An Historian

historical stuff by Gareth Millward

Menu

Tag: modern

Yes, we probably need to better define “neoliberalism”
Yes, we probably need to better define “neoliberalism”

Well. Twitter seems to be in a bit of a state. That’s not new. But this week’s debate is over whether neoliberalism is really a

0 Comments
Read Full
2006 – Pluto

24 August 2006 – Prague Two and two is four. Apples fall when you drop them. The Battle of Hastings was in 1066. And there

0 Comments
Read Full
1999 – The Columbine High School Massacre

20 April 1999 – Columbine Last week, it was fortunate coincidence that I had planned to write about Google the weekend after getting back from

0 Comments
Read Full
1991 – The Croatian War of Independence
1991 – The Croatian War of Independence

1 March 1991 – Pakrac An old professor of mine during my third year as an undergraduate ran a course on Eastern European history. I

0 Comments
Read Full
1989 – The Fall of the Berlin Wall

9 November 1989 – Berlin Mauerfall1 is one of two iconic events in my lifetime that might be said to mark the “end” of the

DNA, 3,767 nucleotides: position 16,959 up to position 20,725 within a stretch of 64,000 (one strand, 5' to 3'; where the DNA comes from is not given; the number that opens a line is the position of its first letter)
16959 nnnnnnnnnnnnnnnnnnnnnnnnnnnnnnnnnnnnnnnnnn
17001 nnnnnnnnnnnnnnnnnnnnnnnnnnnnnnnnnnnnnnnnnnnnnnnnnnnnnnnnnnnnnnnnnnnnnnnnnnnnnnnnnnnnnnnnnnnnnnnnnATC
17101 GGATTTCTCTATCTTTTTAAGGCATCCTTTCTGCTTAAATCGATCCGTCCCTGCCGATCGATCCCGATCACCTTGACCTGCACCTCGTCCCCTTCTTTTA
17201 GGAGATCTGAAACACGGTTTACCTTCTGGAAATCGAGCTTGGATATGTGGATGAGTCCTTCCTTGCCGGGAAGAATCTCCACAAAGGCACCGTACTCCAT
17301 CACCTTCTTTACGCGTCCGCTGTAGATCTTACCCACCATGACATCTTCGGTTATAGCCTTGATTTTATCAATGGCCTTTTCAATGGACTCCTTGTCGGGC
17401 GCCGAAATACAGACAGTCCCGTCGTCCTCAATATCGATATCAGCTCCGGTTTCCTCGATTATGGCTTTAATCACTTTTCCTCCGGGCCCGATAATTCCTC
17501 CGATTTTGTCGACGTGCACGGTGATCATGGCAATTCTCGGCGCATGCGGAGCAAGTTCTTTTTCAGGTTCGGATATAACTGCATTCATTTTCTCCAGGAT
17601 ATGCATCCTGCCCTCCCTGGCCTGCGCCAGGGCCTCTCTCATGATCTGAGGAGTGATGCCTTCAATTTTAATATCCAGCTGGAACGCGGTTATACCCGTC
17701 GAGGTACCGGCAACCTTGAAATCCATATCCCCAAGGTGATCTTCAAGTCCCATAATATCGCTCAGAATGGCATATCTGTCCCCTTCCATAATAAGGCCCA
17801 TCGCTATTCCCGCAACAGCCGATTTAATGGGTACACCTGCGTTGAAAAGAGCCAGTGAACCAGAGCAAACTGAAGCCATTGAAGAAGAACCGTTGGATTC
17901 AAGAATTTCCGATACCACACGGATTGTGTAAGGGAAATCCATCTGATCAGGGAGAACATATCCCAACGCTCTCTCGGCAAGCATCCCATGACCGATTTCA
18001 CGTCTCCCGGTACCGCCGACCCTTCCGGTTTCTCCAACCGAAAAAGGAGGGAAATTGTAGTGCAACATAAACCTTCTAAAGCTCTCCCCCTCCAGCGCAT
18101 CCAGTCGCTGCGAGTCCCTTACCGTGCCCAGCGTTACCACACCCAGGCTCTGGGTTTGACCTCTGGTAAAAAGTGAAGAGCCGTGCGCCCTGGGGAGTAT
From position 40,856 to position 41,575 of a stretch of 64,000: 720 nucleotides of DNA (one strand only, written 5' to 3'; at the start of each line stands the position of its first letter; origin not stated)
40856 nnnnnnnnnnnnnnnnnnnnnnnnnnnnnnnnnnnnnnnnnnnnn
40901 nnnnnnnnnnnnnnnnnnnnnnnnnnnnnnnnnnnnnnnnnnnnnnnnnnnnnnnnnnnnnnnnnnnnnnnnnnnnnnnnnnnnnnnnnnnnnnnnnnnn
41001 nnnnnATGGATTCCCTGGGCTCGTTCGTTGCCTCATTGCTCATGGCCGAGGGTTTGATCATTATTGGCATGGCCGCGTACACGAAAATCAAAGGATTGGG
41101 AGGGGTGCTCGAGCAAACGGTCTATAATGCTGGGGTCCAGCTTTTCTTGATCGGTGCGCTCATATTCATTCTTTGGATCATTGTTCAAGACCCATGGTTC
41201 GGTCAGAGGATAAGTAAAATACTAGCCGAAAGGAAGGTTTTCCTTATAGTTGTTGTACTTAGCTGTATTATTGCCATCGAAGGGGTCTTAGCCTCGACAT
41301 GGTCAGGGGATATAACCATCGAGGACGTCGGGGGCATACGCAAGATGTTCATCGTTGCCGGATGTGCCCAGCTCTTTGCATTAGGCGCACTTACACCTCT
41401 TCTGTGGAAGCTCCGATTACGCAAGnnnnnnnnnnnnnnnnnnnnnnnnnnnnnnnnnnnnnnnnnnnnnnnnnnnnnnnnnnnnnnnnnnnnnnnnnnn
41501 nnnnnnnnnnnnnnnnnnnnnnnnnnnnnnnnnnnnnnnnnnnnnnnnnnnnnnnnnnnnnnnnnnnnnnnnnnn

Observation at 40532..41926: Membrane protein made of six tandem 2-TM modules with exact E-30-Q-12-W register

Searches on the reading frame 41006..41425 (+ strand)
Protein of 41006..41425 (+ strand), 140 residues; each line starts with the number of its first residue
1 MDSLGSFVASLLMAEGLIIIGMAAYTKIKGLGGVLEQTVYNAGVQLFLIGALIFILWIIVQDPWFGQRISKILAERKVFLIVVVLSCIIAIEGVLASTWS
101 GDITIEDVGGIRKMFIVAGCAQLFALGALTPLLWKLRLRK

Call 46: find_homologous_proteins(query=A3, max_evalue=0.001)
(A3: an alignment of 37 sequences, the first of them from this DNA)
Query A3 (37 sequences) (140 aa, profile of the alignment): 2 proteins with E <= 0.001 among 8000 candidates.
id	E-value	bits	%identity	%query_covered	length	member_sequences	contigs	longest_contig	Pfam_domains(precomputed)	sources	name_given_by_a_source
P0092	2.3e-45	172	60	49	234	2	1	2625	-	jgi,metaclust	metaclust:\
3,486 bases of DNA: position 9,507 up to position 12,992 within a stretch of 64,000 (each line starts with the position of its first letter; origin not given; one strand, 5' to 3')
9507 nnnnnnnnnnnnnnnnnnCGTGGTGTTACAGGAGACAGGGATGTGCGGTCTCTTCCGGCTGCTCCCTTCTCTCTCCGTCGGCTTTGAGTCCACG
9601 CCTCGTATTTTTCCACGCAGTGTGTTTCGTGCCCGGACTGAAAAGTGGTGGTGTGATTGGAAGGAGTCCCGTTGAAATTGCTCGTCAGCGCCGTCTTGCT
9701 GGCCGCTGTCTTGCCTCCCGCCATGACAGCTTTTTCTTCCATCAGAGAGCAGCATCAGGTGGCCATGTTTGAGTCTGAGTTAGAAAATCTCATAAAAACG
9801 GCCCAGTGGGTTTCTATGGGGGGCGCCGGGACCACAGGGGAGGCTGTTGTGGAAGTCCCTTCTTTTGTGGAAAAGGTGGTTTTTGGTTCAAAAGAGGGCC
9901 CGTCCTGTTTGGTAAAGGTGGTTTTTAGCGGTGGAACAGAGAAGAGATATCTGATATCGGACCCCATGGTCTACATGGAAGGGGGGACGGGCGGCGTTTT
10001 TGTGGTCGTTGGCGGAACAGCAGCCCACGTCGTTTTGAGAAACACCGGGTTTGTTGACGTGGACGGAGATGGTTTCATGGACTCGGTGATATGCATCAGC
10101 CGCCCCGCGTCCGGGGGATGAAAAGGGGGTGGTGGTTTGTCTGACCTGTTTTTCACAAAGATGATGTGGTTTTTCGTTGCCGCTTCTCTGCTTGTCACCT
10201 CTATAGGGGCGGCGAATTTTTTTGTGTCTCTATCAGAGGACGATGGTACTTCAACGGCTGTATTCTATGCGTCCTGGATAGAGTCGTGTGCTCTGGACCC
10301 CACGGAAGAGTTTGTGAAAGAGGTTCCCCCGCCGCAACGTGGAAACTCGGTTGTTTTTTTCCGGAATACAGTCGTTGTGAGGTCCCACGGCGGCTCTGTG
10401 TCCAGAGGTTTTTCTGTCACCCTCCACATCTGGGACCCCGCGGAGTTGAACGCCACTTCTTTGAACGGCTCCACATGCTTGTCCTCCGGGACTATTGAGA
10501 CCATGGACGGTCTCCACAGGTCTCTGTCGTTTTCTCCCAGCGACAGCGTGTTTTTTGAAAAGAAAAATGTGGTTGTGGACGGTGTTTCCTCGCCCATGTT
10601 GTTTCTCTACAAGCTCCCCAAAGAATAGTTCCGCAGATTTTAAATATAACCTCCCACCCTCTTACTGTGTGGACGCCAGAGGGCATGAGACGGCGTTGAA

2 Comments
Read Full
What is history?
What is history?

E.H. Carr covered this a while back. So there’s no need for an extended essay. However, The Internet linked me to an interesting piece in

0 Comments
Read Full
Dominic Sandbrook and questionable history – the sixties and the Daily Mail

Reading the Daily Mail can, obviously, be bad for one’s health. But recently I was directed to a piece by a Conservative-supporting Facebook friend of

0 Comments
Read Full
Niall Ferguson’s Civilization – A Review

Just before Christmas I picked up a copy of Niall Feguson’s latest book and TV series1 Civilization: The Six Killer Apps of Western Power.2 I

9 Comments
Read Full
Progress
Progress

See also: modern (modernity) In history, progress is the belief that a sequence of events leads to a particular thing becoming better. For example, we

0 Comments
Read Full
Modern (Modernity)
Modern (Modernity)

Modernity is defined by some (but not necessarily all) of the following: the rise of the “nation state” the accumulation of capital rather than subsistence

0 Comments
Read Full